Heitor Villa-Lobos was Brazil’s first composer of international stature, and, along with Argentina’s Alberto Ginastera, one of the two greatest to emerge from South America. His life was also one of the most fascinating, exotic, and colorful of any composer. Remarkable, scarcely credible tales abound, such as how he introduced the gramophone to isolated jungle tribes, and how he barely escaped being cooked for dinner by cannibals. Even his date of birth is unconfirmed, though most sources by now have settled on March 5, 1887.
Villa-Lobos learned music early, though haphazardly and mostly on his own. His special love was the cello, the instrument that makes up an entire “orchestra” in his most famous work, the Bachianas brasileiras No. 5. This piece, along with three other Bachianas (4, 7 and 9) ̶ inspired by Bach and greatly influenced by Braziilian folklore ̶ make up the music for the show The Enchanted Gift, with original choreography by Ivan Cavallari for Les Grands Ballets.
The cello also brought him spending money during his younger days through jobs in cafés and cinemas. At the age of eighteen, he took off for the wilds of Brazil, and for seven years studied the folk and popular music of Amazon tribes, an experience that was to have profound and lasting influence on his own compositions.
Subsequently, Villa-Lobos spent seven years in Paris (1923-1930), where he assimilated the European concert tradition. A third crucial element to his musical makeup was the chôros ̶ bands of bohemian street musicians in Rio whose free, rhapsodic, improvisational style of music-making suited Villa-Lobos’ personality perfectly.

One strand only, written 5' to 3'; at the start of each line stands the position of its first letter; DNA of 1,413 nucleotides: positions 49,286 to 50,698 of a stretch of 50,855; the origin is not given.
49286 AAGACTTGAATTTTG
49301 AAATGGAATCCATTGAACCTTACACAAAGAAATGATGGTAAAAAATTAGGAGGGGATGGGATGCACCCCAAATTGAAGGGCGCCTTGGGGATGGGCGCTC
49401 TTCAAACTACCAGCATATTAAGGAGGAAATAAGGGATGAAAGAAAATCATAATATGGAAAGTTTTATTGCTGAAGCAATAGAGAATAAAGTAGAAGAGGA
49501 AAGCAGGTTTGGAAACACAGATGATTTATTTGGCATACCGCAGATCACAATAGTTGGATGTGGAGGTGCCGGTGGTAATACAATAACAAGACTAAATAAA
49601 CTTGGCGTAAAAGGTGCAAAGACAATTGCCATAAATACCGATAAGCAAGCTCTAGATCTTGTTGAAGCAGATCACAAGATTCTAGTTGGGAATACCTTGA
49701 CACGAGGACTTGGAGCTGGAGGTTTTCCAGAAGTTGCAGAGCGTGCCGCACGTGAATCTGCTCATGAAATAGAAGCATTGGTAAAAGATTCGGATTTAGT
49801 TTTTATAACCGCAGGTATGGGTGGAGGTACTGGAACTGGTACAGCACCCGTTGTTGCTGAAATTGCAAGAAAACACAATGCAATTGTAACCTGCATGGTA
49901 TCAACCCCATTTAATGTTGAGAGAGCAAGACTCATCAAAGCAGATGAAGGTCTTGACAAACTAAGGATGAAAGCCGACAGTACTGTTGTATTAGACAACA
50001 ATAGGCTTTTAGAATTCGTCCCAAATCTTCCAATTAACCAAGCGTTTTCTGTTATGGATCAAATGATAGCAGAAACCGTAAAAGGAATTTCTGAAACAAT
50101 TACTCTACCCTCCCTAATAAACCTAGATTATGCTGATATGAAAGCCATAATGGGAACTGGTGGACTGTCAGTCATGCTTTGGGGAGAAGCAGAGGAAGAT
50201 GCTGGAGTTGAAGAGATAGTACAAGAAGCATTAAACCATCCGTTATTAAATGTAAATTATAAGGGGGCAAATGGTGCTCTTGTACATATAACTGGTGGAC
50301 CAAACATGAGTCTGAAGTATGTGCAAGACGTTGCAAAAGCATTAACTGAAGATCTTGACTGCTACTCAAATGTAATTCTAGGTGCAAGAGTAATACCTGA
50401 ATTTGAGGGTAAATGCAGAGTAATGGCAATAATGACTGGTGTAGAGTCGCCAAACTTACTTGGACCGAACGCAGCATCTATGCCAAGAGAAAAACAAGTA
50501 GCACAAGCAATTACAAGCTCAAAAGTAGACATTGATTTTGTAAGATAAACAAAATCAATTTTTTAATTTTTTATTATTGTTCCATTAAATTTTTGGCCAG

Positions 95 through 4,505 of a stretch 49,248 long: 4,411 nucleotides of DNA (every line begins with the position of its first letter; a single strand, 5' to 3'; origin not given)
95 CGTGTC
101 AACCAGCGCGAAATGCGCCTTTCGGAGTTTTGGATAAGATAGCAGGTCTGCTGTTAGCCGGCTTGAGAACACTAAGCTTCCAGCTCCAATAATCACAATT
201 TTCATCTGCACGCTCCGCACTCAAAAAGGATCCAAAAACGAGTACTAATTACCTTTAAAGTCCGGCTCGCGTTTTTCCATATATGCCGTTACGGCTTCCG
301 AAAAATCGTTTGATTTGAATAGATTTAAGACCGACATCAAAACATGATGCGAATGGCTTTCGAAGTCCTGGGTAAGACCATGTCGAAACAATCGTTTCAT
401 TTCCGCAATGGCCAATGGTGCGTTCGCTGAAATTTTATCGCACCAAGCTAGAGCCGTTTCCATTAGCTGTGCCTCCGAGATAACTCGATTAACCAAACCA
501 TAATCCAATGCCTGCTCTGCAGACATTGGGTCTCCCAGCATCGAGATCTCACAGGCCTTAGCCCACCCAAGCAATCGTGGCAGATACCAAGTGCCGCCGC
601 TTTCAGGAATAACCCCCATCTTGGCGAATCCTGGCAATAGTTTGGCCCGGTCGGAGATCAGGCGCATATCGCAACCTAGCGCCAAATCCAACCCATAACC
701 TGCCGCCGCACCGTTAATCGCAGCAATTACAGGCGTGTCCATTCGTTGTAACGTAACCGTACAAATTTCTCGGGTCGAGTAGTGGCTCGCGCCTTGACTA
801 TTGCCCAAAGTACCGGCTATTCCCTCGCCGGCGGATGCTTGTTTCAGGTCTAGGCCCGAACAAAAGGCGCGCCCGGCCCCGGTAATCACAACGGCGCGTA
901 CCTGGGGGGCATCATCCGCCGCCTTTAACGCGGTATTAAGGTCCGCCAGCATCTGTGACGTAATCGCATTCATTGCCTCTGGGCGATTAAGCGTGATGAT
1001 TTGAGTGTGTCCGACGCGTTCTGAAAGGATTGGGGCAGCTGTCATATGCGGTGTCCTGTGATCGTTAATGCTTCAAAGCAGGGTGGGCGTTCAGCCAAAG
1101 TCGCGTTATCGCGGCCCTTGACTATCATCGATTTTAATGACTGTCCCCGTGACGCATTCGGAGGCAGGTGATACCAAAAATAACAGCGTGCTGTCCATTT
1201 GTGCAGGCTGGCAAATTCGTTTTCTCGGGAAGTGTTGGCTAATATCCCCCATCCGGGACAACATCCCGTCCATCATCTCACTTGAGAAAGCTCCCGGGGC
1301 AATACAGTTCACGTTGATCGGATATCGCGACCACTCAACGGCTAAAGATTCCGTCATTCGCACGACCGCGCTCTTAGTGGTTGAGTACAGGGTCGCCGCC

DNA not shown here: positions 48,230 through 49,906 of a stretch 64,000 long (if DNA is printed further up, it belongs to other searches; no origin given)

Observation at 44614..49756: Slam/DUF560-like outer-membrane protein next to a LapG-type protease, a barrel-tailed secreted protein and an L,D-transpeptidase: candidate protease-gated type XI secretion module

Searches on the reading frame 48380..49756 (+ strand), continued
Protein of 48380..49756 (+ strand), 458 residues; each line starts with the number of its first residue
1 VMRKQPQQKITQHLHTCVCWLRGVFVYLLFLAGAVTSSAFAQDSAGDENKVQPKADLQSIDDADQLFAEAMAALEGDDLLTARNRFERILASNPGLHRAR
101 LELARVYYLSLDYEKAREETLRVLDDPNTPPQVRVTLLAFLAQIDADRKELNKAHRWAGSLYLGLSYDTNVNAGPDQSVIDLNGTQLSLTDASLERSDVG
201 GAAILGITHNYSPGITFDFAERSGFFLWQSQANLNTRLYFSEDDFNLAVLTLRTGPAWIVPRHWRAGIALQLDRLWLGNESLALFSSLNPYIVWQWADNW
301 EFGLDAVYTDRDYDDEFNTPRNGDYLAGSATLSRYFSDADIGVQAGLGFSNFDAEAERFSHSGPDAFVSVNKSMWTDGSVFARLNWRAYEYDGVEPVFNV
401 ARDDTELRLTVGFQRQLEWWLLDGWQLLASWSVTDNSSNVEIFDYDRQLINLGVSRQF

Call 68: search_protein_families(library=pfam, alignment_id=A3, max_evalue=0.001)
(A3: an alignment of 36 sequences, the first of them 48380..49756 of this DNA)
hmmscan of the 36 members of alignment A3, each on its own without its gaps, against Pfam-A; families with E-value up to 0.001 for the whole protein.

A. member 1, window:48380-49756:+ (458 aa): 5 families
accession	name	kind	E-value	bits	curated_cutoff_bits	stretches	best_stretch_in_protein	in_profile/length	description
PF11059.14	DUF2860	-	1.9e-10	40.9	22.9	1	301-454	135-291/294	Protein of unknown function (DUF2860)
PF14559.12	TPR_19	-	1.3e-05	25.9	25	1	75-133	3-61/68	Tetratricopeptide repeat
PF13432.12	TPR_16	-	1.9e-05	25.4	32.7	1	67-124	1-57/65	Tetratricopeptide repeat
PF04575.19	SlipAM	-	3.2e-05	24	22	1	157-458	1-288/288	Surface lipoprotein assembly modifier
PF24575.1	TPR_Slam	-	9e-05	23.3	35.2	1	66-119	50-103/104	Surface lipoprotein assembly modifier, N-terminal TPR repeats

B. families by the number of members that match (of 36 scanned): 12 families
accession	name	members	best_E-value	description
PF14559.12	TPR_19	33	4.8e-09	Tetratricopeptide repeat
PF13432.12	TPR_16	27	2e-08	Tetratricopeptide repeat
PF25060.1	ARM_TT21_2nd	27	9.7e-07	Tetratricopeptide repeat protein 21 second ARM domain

No one knows for sure just how many works Villa-Lobos composed. Counts vary wildly, from about 700 to over 3,000, depending on how one calculates the total. Much of the catalogue is pedagogical material (he was in charge of reorganizing his country’s musical education system during the 1930s), many pieces exist in various arrangements, and much is lost. At any rate, he was extremely prolific, and often commented that he wrote “by biological necessity.” He was commonly seen scribbling away on manuscript paper while in the midst of conversation at a party or luncheon.
The sights, sounds, colors and national spirit of Brazil pervade much of Villa-Lobos’ music, but strong influences also come from the Russian composers and the French Impressionists. Transcending national boundaries and influences, though, much of Villa-Lobos’ music possesses a suave lyricism and laid-back charm.